Currently, an individual with epilepsy is typically treated with medications. If pharmacological therapy is not successful, the patient may then undergo an invasive surgical procedure to help identify the areas of the brain that are causing the seizures. This procedure, known as iEEG or sEEG, is the practice of recording electroencephalographic signals via cortical or depth electrodes. After the diagnostic procedure, a second therapeutic surgical procedure is performed to treat the seizure onset location. The success rate of seizure freedom after surgery ranges between 30% to 70% depending on the seizure location and surgical treatment.
Because of the invasiveness of a craniotomy, neurosurgeons that perform epilepsy surgery predominantly use sEEG electrodes since they can be placed less invasively through a stereotactic procedure. There are clinical scenarios where implanting cortical electrodes and sEEG would potentially provide a more complete map of the brain by obtaining recordings from the surface and deep structures of the cortex. Physicians also recognize the potential of thin-film electrodes for applications with Parkinson’s disease, dystonia, essential tremors, and pain management for failed back surgery syndrome.
Optimal Brain Mapping
Today about 30% to 40% of people with epilepsy are candidates for surgery, but only 3% undergo surgery because of its invasive and alarming nature. We believe that the availability of thin-film electrode arrays for clinical practice and human research may lead to more people opting for surgery.
As mentioned, the decision to forgo surgery is often made due to the invasive nature of the surgery. Utilizing thin-film technology could be a game-changer by allowing the patient to receive “optimal mapping” of the brain. This enables the evaluation of activity both deep in the brain and from the surface by utilizing both cortical and depth electrodes simultaneously.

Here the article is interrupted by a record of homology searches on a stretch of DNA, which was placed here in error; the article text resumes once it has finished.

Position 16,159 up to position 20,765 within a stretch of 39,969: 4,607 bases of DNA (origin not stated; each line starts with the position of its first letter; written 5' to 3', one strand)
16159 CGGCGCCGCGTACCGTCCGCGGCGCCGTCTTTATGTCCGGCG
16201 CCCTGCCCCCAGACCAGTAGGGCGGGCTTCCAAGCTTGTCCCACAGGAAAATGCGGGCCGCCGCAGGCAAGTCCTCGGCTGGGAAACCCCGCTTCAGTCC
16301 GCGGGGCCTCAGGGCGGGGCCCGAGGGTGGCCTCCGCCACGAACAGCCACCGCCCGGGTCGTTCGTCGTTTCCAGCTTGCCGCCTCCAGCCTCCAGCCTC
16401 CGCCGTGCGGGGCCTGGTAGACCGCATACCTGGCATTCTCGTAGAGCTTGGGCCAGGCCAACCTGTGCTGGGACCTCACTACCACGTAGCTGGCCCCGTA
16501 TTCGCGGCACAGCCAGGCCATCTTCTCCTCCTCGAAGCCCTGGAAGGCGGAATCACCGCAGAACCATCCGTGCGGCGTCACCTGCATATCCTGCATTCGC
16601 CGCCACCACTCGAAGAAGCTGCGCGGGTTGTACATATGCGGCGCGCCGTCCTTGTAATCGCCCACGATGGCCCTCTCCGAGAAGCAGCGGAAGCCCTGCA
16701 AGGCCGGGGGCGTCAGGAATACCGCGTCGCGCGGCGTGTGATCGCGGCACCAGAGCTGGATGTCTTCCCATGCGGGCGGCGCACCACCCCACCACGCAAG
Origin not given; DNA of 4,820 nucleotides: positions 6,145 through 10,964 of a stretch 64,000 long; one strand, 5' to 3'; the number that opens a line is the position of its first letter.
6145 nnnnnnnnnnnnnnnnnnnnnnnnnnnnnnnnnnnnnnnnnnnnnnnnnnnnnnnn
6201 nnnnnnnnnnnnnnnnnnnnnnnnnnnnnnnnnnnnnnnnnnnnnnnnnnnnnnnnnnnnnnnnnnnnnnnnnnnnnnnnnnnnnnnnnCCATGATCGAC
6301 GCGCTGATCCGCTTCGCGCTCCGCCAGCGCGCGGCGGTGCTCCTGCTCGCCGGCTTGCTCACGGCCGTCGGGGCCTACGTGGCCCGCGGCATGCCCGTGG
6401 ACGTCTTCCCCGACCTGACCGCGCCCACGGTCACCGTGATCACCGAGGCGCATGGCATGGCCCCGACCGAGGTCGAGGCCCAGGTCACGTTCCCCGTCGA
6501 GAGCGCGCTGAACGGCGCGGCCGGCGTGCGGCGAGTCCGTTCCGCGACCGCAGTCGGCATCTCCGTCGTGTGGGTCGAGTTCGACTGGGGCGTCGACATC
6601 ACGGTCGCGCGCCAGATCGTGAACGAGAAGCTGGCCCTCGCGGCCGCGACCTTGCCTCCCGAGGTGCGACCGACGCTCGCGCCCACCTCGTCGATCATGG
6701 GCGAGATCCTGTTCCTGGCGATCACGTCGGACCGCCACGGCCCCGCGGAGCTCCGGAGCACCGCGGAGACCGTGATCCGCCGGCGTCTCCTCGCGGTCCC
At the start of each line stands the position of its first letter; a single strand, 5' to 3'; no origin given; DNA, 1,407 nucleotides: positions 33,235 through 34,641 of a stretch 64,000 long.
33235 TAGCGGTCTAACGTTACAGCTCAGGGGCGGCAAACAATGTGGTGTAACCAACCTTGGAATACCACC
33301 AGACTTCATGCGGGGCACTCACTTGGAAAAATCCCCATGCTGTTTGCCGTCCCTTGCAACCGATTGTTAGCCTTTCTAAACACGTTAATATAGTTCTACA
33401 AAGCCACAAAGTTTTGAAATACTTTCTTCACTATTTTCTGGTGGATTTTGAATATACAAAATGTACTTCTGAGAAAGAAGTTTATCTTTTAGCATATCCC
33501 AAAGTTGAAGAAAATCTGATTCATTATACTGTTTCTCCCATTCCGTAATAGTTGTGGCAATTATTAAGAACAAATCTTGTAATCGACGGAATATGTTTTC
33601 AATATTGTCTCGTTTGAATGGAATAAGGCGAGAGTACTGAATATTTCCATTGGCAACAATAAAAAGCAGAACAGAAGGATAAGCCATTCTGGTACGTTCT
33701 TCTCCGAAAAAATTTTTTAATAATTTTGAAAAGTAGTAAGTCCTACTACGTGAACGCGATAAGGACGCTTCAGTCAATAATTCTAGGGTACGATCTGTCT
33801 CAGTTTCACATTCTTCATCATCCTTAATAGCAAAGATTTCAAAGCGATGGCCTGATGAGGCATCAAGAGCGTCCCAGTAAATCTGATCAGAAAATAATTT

The polyimide thin-film electrodes have fewer electrode tails exiting the brain–potentially reducing the risk of infection. Given their flexibility and versatility, it is no wonder that this technological advance is attracting considerable interest from hospitals and research centers around the world.
Ultimately, this technology’s hi-definition recording may enable physicians to be more precise in identifying the problematic tissue. Contacts on the electrodes may be scaled down in size, improving the ability to increase resolution, and electrode configurations may be customized to meet physician requests. Of significant interest to manufacturers, this technology’s automated manufacturing system shows promise for reducing lead times to customers.
About Dave Rosa
Mr. Rosa is the President and CEO of NeuroOne and also serves on the board of directors. He is an entrepreneur with three decades of experience in the medical device industry spanning a variety of technologies and products. In addition to CEO roles with early stage medical device companies, Mr. Rosa’s background also includes senior roles with C.R. Bard Inc., Boston Scientific Inc., and St. Jude Medical, where his responsibilities included marketing, product development and business development. He has been named as an inventor on multiple medical device patents, serves on seven corporate boards, and has raised $200M in the capital markets. Mr. Rosa holds an MBA from Duquesne University, and a BS in Commerce and Engineering from Drexel University.